NEWSTECHFORUM

Automation, Robotics Keep Newscasts Nimble

Technology leaders from Hearst, Fox, Gray Television and Nexstar discuss the challenges and opportunities posed by recent advancements in automation and robotics technologies. Among the advancements that are improving station newscasts are templated graphics, consistent newsroom editing, consistent studio lighting and multifunctional workstations.

As a new generation of technology continues to redefine the concept of automation, some newsrooms are finding novel ways to streamline their workflow, distribution, storytelling and more.

Today, technology leaders from Hearst, Fox, Gray Television and Nexstar discussed the challenges and opportunities posed by recent advancements in automation and robotics technologies during day two of TVNewsCheck’s NewsTECHForum in New York.

“The benefit we found with production automation is that we have cleaner, more consistent newscasts,” said Mike Fass, director of production for Gray Television. “As a user, you really get the opportunity to see a newscast before the viewers do, and in a different capacity than you could in a traditional control room.”

Fass, who oversees Gray’s innovation lab, said that automation has been critical in streamlining workflows at a company that’s nearly tripled in size over the past three years. “We built a production workflow that really helped our news departments evolve and grow alongside technology,” Fass said.

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He credited templated graphics, consistent newsroom editing, consistent studio lighting and multifunctional workstations in helping ease this transition. “Our thought process was to take advantage of production automation so there’s fewer people in the station and more people in the field,” he added, echoing a point raised at various panels throughout the day.

But for some, the shift to automation can seem like more trouble than it’s worth. Joe Addalia, director of technology projects at Hearst Television, said the station group has chosen to avoid large-scale control room automation, instead focusing its automation efforts on the graphics side. “If we looked at typical control automation, we’re not sure we’d be able to get the same gain” Addalia said. “We try to look at it like: How do we make the stations more competitive and have them not worry about technology?”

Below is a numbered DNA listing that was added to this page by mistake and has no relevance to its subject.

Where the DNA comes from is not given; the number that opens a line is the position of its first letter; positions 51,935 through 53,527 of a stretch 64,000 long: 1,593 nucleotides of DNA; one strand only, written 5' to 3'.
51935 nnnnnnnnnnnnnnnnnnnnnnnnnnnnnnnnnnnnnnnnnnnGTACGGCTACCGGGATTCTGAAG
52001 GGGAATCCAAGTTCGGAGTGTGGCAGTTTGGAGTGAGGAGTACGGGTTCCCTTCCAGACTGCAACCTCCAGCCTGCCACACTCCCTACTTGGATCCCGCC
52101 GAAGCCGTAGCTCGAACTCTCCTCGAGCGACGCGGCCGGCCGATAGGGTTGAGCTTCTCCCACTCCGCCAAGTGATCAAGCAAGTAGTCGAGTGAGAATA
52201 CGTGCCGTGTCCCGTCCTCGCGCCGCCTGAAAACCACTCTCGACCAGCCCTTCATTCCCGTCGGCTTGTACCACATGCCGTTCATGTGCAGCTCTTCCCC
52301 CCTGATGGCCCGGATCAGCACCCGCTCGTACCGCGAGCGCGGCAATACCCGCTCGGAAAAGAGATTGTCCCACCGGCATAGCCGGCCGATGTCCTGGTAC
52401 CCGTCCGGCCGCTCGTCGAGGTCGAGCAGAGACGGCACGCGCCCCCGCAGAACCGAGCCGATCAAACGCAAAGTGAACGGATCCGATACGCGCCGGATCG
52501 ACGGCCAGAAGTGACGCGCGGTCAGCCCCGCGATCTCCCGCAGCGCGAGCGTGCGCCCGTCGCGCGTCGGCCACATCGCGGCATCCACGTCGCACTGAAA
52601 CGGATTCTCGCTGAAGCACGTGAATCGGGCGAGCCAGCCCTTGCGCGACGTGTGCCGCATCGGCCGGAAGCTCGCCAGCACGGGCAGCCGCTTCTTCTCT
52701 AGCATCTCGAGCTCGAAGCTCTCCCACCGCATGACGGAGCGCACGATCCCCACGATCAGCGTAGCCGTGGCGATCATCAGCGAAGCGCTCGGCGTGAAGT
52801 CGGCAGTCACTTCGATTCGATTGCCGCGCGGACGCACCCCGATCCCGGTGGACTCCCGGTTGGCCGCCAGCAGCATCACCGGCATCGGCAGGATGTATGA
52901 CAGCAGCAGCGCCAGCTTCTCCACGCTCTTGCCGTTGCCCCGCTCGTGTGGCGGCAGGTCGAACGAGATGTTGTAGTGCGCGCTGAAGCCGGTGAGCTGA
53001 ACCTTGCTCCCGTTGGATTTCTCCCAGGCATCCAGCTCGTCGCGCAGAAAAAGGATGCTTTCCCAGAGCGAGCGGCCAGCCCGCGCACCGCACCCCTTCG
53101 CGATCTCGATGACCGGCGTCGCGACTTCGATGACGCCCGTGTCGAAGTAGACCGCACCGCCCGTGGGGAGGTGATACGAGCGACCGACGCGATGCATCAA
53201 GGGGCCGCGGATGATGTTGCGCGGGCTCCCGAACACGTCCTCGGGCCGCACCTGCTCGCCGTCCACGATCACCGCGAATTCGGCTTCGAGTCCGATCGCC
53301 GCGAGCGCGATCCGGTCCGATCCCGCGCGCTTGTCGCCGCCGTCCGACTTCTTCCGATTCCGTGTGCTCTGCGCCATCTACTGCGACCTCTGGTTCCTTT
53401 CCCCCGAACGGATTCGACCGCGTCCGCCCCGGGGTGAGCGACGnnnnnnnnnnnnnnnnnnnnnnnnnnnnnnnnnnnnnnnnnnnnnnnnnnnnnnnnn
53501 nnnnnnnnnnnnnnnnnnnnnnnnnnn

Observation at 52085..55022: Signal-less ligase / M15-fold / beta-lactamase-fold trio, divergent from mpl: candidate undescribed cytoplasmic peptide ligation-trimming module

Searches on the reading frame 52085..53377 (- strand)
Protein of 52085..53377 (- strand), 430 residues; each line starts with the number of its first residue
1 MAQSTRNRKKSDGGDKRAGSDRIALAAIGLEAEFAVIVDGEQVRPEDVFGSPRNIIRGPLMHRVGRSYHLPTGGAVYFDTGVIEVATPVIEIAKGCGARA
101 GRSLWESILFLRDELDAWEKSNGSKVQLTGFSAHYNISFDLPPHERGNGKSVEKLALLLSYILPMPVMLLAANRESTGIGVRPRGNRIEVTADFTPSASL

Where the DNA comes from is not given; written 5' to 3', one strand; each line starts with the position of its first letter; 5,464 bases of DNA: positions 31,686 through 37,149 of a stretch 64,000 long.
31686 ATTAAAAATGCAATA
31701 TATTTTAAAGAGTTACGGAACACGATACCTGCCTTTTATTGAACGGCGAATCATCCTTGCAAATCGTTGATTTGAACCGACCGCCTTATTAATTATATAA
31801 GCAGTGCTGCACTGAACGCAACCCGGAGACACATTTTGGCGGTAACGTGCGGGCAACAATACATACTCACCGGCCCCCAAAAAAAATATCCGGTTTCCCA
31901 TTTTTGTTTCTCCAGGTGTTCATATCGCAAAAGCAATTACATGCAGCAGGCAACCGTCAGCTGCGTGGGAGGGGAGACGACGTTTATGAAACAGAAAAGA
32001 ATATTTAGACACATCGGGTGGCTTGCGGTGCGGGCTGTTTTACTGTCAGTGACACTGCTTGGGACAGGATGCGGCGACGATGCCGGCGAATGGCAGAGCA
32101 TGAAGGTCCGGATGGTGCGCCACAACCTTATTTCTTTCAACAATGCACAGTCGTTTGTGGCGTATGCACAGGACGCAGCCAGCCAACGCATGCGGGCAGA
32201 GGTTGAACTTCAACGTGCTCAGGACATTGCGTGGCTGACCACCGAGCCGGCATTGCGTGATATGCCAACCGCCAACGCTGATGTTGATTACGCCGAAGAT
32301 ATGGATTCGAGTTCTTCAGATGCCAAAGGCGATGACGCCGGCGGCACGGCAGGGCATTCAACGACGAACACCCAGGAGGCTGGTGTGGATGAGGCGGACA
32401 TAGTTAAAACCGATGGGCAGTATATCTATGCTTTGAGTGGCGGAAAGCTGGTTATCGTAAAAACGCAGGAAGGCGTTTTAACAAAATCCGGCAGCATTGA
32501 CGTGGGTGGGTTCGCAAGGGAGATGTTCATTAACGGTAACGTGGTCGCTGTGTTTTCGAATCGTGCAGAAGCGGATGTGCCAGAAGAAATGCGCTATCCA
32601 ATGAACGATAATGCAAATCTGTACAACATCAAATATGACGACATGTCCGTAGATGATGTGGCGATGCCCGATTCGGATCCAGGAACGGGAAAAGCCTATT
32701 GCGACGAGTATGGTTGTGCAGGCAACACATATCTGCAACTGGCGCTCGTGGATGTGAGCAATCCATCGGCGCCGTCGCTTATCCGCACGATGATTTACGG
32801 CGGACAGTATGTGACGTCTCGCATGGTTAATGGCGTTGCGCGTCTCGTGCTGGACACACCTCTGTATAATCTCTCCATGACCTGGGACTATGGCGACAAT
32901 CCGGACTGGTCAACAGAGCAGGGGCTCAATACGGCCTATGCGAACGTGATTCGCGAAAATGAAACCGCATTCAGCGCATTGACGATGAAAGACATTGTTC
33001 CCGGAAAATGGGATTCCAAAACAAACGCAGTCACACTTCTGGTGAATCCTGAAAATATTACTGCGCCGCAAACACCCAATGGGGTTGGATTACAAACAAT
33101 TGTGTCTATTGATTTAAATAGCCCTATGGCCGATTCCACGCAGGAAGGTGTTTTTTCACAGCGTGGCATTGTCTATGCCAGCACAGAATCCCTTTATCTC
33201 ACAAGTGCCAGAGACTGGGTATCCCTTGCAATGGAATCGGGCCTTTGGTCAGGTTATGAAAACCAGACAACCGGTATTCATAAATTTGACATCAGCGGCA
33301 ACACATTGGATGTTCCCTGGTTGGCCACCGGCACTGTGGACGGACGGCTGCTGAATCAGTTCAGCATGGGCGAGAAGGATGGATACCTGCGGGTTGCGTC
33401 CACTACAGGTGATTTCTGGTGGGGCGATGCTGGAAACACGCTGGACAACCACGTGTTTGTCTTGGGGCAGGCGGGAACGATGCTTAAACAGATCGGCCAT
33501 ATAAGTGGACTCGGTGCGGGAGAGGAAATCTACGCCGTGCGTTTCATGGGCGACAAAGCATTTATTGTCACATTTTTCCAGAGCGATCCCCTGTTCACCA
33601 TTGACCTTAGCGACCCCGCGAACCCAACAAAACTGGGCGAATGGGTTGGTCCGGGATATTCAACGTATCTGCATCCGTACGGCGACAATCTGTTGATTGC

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Seen from another perspective, automation can provide a degree of freedom to those on the editorial side. Robert Russell, VP of engineering at Fox O&O WTXF Philadelphia, witnessed this firsthand after his station decided to build a new studio for four of its shows. “One of the keys was tying this new technology into our newsroom automation system,” he said. “It really allows the producers and crew to get more creative. They’re not trying to do so much on the fly, because all of that stuff can be pre-built and driven by the automation system.”

But even under the most efficient systems, there will always be situations in which a producer is required to operate on the fly. The unpredictable nature of breaking news, for example, requires that newsrooms have a system in place that can quickly adapt. For many, this is a major shortcoming of production control automation.

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But according to Fass, this perception is in need of an update. “What we’ve found is that it’s, in fact, the opposite,” he said. “With a single operator in the control room, we can get on the air faster and we can get on our various distribution platforms faster. The idea here is that it’s streamlined.”

To listen to a recording of this panel session, click here.

Read all about the NewsTECHForum here.


Comments (3)

Leave a Reply

Gregg Palermo says:

December 13, 2016 at 3:46 pm

I’m sure NABET loves it.

    Wagner Pereira says:

    December 14, 2016 at 4:07 am

    Who cares?

Muriel Hons says:

January 2, 2017 at 2:54 pm

With all due respect, let’s keep at least a nodding acquaintance with reality here.

The business case for control room automation, templated graphics, producer editing, etc, etc. etc. is clear. Local stations really do need to substitute capital for behind-the-scenes people if we are going to remain viable. But let’s not kid ourselves, this comes a price. The human price is obvious, both for those who lose their jobs and for those who keep them. But the product also suffers. An automated control room is not “nimble”. The product produced with automation is unfortunately often repetitive, mechanical, and static. The graphics produced with templated systems frequently do not communicate clearly, because producers and reporters are frequently not visual communicators. Pieces edited in a producer’s “spare” time are at best wallpapered to fill the time.

Local news has zero viewers in the younger demos. These systems are guaranteed to keep it that way.


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